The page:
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"GodPod" Brings Religious Teachings to People Who Can't Read


The Adventist Church is taking the Gospel to Africa in recorded form. People who are illiterate will be able to listen to religious material, including the Bible, in their native languages. The Christian technology firm MegaVoice has created a device it calls a GodPod. It’s being distributed by the Adventist Church, which will load fifteen hundred recorded items for the nomadic peoples of the Kalahari Desert, South Sudan and North Africa. They may listen to recordings repeatedly and add new content as desired.

English to Africa reporter Angel Tabe talked with Andrew DePaula, director of technical services for Adventist World Radio. DePaula -- who is based in Spokane, Washington --told her how the GodPod works: “It’s basically an MP3 player, like the one that Apple makes, the iPod, which is a small plastic device that stores music, audio files, and allows the user to play them back… it is waterproof, runs on solar energy, rugged and robust, and suitable for use in places where other technologies would break down.”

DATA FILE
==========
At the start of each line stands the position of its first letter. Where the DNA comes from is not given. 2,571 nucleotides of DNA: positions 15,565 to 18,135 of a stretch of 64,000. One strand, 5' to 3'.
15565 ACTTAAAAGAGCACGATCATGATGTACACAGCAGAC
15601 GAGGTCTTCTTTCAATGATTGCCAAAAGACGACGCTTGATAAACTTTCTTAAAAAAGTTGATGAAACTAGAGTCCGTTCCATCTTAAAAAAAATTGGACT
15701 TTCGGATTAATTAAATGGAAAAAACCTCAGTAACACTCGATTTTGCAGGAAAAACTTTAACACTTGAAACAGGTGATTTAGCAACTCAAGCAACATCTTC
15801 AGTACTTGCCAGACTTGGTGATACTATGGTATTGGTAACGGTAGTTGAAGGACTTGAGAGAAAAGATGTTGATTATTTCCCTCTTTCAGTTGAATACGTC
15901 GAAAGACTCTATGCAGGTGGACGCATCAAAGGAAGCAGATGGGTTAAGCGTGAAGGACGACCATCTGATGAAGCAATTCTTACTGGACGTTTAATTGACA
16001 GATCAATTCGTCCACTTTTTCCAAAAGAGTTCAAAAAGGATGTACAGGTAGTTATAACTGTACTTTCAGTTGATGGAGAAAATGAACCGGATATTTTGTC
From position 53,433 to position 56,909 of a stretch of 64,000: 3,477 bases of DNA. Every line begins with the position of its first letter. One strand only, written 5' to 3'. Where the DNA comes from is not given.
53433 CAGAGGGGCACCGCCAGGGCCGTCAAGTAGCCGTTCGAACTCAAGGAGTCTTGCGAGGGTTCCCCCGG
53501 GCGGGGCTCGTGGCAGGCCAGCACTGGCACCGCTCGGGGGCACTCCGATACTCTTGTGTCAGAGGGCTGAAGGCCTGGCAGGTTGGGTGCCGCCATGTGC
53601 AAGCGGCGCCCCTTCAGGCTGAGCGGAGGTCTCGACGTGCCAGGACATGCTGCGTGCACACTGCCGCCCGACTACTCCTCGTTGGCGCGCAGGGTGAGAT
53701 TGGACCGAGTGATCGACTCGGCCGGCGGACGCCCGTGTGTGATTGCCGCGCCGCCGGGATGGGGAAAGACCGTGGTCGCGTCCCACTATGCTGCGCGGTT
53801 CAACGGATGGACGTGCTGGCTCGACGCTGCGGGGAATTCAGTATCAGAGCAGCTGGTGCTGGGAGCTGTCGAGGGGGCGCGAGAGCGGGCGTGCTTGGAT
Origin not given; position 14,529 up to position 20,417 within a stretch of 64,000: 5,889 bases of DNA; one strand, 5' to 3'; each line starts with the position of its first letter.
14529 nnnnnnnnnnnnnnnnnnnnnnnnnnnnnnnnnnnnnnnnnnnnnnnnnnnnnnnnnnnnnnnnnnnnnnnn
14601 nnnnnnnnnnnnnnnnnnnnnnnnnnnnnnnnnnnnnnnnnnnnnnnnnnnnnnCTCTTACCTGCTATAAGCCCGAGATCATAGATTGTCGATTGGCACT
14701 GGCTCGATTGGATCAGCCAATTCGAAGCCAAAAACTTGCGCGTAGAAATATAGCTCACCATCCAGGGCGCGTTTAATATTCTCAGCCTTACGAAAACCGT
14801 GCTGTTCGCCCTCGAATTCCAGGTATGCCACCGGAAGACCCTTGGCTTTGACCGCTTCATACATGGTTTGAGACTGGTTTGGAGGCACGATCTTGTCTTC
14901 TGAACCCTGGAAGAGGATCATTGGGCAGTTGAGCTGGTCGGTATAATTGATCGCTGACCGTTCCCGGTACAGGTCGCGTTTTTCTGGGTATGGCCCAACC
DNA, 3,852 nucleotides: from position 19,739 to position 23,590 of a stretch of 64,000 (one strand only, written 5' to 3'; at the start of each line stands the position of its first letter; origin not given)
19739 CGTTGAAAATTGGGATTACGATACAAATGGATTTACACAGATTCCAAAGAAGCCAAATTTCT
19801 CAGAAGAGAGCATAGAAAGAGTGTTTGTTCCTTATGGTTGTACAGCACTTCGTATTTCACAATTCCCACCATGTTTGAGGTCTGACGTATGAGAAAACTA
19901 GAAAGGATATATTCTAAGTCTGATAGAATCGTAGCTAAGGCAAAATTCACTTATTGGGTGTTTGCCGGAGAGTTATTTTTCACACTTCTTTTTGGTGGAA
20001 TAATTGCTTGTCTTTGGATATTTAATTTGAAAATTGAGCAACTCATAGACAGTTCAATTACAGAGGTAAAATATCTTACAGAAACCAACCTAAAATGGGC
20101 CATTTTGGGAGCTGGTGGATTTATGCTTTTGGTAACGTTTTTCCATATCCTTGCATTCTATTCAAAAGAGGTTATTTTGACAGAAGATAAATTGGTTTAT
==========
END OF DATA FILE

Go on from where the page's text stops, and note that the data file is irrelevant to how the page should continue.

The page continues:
He says for easy use it has only a few buttons and no writing on it, only icons. The Adventist Church is appealing for sponsorship to expand the technology to other territories in need.

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